The after-tax cost of preferred stock is always: A) higher than the cost of common shares. B) less than the after-tax cost of debt. C) less than the before-tax cost of preferred stock. D) equal to the before-tax cost of preferred stock.
D) no tax benefits for the issuer of preferred stocks
Wow this got me thinking. I think it is C. For example, if the cost of preferred stock was 10% i.e. you need to pay 10% preferred dividends to preferred stock holders and this interest expense (to the issuer) reduces the taxable income (of the issuer), so in a way the cost of after-tax PS will be less than what it will be before-taxes. - Dinesh S
any other takers? I’ll post the answer shortly.
I think it’s D. There is no tax effect when we consider cost of preffered stock.
I would go with C for the same reason that Dinesh stated.
I’m not sure if there is such things as before-tax cost of preferred stock because dividents are always after-tax. I guess we could define before-tax cost of preferred stock as (divident/preferred stock price)/(1-average tax rate) but I don’t see value of doing that.
alpenchev is on a roll. The correct answer is D. You guys are right, the after-tax cost of preferred stock is equal to the before-tax cost of preferred stock, because preferred stock dividends are not tax deductible. The cost of preferred shares is usually higher than the cost of debt, but less than the cost of common shares.
I also think it’s D. Dividends on preferred stock are paid with after-tax net income so I don’t see really see how there is a difference between before-tax and after-tax. They should be equal, right?
Wow, thanks lola!! lola Wrote: ------------------------------------------------------- > alpenchev is on a roll. > because preferred stock dividends are not tax deductible. Didn’t knew this… > The cost of preferred shares is usually higher than the cost of debt, Didn’t knew this either… - Dinesh S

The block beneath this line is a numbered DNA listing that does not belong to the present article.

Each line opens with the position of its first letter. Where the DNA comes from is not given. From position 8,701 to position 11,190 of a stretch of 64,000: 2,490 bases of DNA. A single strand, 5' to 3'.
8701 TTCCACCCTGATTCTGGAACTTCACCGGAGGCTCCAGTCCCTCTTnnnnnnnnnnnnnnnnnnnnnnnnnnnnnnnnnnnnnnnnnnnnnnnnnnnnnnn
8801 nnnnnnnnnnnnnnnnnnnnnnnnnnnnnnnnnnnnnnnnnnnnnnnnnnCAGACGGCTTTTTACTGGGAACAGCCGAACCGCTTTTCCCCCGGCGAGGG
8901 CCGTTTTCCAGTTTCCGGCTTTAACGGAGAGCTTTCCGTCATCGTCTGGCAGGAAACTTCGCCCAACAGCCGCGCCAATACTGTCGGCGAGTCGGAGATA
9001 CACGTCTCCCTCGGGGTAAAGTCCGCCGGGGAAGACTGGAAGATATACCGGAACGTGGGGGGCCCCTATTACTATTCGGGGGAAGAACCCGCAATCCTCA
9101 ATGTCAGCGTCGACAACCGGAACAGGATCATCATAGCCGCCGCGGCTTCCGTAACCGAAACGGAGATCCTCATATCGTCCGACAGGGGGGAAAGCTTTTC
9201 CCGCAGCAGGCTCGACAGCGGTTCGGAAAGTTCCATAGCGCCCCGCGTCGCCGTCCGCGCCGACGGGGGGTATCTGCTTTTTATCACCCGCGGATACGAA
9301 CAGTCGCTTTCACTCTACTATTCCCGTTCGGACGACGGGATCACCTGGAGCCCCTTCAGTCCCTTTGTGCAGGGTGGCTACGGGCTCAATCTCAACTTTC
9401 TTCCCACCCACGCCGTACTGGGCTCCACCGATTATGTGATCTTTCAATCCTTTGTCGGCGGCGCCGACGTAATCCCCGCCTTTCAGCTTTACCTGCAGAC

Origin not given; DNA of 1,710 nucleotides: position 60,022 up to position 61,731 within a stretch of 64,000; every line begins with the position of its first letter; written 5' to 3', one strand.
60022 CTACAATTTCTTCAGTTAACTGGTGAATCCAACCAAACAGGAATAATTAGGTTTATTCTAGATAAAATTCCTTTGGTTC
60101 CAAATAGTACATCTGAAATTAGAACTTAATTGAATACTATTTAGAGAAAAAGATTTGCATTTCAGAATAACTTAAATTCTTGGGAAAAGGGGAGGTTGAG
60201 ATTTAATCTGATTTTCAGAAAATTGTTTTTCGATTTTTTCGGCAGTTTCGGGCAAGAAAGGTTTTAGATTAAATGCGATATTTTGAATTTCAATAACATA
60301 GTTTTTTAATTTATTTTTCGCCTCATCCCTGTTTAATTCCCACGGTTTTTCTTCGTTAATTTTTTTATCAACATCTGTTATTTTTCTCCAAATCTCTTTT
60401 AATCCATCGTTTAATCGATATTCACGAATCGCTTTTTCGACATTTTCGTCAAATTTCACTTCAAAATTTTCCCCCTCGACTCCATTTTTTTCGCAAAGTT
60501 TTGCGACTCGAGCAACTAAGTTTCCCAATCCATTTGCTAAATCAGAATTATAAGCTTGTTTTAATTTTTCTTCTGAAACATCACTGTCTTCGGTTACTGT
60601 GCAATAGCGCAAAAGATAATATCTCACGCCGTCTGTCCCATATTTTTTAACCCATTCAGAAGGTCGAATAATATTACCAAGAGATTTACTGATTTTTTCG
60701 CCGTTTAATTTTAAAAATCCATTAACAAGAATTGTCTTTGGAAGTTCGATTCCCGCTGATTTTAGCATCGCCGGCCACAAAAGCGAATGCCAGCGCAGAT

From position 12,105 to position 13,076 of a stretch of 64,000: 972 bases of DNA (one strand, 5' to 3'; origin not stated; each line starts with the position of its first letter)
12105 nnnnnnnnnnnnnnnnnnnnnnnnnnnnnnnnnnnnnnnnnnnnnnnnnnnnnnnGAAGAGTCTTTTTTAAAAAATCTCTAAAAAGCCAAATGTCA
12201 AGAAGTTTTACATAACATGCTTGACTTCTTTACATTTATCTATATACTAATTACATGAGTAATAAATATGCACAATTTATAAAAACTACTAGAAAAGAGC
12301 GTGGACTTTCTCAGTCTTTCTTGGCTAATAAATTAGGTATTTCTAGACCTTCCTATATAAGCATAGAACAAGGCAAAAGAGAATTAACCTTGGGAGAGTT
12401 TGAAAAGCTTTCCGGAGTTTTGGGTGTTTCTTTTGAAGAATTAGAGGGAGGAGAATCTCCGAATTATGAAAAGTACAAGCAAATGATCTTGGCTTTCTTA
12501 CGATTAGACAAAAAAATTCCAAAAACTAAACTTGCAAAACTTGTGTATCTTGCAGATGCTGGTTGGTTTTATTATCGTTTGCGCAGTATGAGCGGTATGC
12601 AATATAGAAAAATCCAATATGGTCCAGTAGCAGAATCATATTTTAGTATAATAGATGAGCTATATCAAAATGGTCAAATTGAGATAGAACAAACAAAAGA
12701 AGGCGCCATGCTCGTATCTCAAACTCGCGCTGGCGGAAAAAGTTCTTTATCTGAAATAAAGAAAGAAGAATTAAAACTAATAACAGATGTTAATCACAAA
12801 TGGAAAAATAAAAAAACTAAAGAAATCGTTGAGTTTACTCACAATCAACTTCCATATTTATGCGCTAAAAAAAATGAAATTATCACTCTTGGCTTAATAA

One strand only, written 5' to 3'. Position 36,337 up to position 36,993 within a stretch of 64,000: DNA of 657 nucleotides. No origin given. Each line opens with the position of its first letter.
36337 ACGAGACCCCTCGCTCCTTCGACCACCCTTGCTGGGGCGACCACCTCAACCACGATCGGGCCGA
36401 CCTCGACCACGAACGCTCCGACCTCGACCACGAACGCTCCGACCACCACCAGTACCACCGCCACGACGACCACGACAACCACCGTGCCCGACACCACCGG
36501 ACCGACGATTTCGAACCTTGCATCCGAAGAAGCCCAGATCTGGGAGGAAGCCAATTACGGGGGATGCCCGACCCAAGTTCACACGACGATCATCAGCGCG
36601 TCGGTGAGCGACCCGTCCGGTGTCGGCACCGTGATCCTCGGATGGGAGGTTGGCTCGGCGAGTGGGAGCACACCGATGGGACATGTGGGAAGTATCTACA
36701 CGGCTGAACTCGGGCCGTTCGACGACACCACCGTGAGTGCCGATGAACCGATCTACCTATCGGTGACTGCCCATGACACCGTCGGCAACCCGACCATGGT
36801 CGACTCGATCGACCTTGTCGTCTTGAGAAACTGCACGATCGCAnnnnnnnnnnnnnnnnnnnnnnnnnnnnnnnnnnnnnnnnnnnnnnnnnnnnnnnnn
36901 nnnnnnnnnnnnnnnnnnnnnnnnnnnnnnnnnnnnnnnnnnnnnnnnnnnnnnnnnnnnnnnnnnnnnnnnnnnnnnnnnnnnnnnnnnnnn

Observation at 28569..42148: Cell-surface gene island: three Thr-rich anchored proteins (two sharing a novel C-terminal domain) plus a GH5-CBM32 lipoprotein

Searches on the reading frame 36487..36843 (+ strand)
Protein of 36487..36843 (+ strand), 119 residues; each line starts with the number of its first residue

Why is the cost of preferred shares less than the cost of common shares?
because there is a complete process of finding the right ibanker, underwriting, red hering prospectus, etc… etc… to be followed… - Dinesh S
Shreya - I would say the cost of PS is less b/c div’s are set by issue, and they are paid regularly. Plus PS holders have a higher claim in the liquidation chain than CS. So in theory it should be a safer investment than CS and receive a lower risk premium.
Bodymore: That makes sense. So what you’re saying is that PS have a set amount of dividend- eg. 10% of after tax profits annually, or some such thing? So it is not at the discretion of the Mgmt… But when you talk of “cost” of PS…you’re referring to cost to issuer or to the buyer? Why would the cost to issuer be less than that of common stock?
PS dividends are set at a % of par value. So they don’t fluctuate like a lot of CS div’s. As far as the cost to the issuer, I think my logic still stands, but what Dinesh said might factor in as well. I am thinking that any time a company raises capital, the more risky the issue, the more they are going to have to pay to issue it. Whether that payment comes in the form of higher div’s, higher interest payments, etc. So, since PS gets a guaranteed div, and a higher claim in the liquidation chain, there is less risk to the purchaser and should cost less to issue. Someone correct me if I am wrong.
Agree with Bodymore. I think it’s safe to note that cfai rarely focuses on market frictions (costs of issuance, bid/ask spreads, etc.) when comparing different funding instruments (up and down the capital structure). So I’d say the quick answer is bkrpt priority. Pragmatically, preferred’s usually appear with < 10% coupon; cost of common equity is usually over 10%.